River otters are charismatic animals. Not only filled with curiosity and playfulness, they also act in an important role as an apex predator in riparian ecosystems. Their need for abundant and diverse prey requires an overall healthy habitat and transforms this key species into sentinels of the health of the watersheds where they live. When humans track the health of river otter populations we learn a great deal about the health of our own environment as well.
The river otter is just one of many animals and plants that are canaries in an aquatic coal mine. Their presence or absence speaks volumes about the health of a watershed. Species that provide such insights to the workings of an ecosystem are called indicator species. Here on the coast of Oregon, indicator species provide invaluable information about the interconnectedness of our forests and ocean – a connection that can often be difficult to see, just like the species themselves.
From mountain ridges to creeks, rivers to estuaries and bays, and finally out to the open ocean, the flow of water is the flow of life. Watersheds connect habitats that at first glance seem independent of one another, and connect humans to wildlife in unexpected ways.
Indicator species have surprising stories – a seabird that tells us about the effects of logging practices far inland, an ancient jawless fish that informs us about the impacts from dams hundreds of miles up river, or a giant salamander that keeps tabs on the ebb and flow of silt in streams running through conifer forests. The biographies of indicator species contain threads so long and intricate that suddenly the amount of fish living near our shores and the width of boughs on trees centuries-old are two key elements of a single plot line.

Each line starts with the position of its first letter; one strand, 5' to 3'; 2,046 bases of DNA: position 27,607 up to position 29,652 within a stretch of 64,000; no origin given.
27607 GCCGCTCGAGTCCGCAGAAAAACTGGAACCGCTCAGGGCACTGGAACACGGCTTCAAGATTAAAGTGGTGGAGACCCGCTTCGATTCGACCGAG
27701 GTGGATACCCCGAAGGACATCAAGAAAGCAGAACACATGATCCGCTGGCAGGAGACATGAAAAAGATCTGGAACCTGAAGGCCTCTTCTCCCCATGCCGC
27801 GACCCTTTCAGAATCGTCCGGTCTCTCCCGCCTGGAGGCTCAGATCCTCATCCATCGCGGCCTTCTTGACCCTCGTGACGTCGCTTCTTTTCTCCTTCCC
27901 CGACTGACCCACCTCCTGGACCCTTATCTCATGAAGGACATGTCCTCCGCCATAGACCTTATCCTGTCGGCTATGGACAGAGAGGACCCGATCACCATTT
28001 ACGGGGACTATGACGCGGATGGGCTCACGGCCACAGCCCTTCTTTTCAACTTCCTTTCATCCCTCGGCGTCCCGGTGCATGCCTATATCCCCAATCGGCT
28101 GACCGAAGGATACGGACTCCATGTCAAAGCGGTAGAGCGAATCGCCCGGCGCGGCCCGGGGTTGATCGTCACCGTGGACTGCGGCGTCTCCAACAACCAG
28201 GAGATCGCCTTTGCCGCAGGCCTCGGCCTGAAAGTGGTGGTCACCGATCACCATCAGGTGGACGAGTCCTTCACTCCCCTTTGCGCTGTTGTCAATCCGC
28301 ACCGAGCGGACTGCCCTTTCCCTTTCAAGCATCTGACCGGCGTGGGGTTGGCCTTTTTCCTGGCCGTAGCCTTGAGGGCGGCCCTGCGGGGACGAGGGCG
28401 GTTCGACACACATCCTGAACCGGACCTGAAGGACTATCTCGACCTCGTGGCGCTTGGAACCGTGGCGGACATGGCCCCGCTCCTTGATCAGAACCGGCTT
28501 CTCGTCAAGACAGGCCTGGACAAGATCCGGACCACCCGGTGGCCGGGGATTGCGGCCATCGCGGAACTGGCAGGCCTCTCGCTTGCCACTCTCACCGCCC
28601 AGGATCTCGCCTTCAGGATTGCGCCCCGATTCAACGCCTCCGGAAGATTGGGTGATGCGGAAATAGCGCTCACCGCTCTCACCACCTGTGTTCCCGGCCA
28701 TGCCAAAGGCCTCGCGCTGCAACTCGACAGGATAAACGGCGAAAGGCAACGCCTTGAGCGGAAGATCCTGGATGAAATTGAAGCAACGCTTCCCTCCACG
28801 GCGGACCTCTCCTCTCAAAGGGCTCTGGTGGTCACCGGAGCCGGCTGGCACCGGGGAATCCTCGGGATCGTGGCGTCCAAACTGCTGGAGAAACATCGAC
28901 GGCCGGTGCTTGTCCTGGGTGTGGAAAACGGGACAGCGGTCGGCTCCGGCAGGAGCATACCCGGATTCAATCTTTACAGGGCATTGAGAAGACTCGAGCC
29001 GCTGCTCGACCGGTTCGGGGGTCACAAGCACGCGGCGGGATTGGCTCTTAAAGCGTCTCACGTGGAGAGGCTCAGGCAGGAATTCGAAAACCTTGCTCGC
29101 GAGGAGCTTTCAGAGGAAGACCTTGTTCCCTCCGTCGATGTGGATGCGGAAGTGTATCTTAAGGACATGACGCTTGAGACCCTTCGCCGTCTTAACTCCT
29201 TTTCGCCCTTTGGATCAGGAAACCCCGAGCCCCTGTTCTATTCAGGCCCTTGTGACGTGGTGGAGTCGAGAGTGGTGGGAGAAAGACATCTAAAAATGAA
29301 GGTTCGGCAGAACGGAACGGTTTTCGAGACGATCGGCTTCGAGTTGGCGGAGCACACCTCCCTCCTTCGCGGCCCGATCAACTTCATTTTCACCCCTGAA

The Watershed Sentinel Project brings to light the importance of the human relationship to our environment using ongoing conservation photography to highlight species dependent on connected, healthy and functioning watersheds. Noticing, studying and just appreciating the animals and plants in the spaces where we live in turn sparks curiosity about what we, as humans do in these shared spaces. Industries and living practices that are connected by and impact our watersheds – from logging to fishing, or development to tourism – become larger, far more involved conversations.
The sentinel species featured here are those that help us monitor the heartbeat of this most critical element of life – our waters from ridge to bay – and in turn, predict the health of the future we shape for ourselves and the world around us.
Watershed Indicator Species of Oregon's Central Coast
This project is focused on the indicator species of Oregon’s central coast watersheds. All the species featured in this project are photographed within a 50-mile radius of Newport, Oregon. New species profiles will be added regularly, and each species profile will be added to as photography efforts continue.
Support this project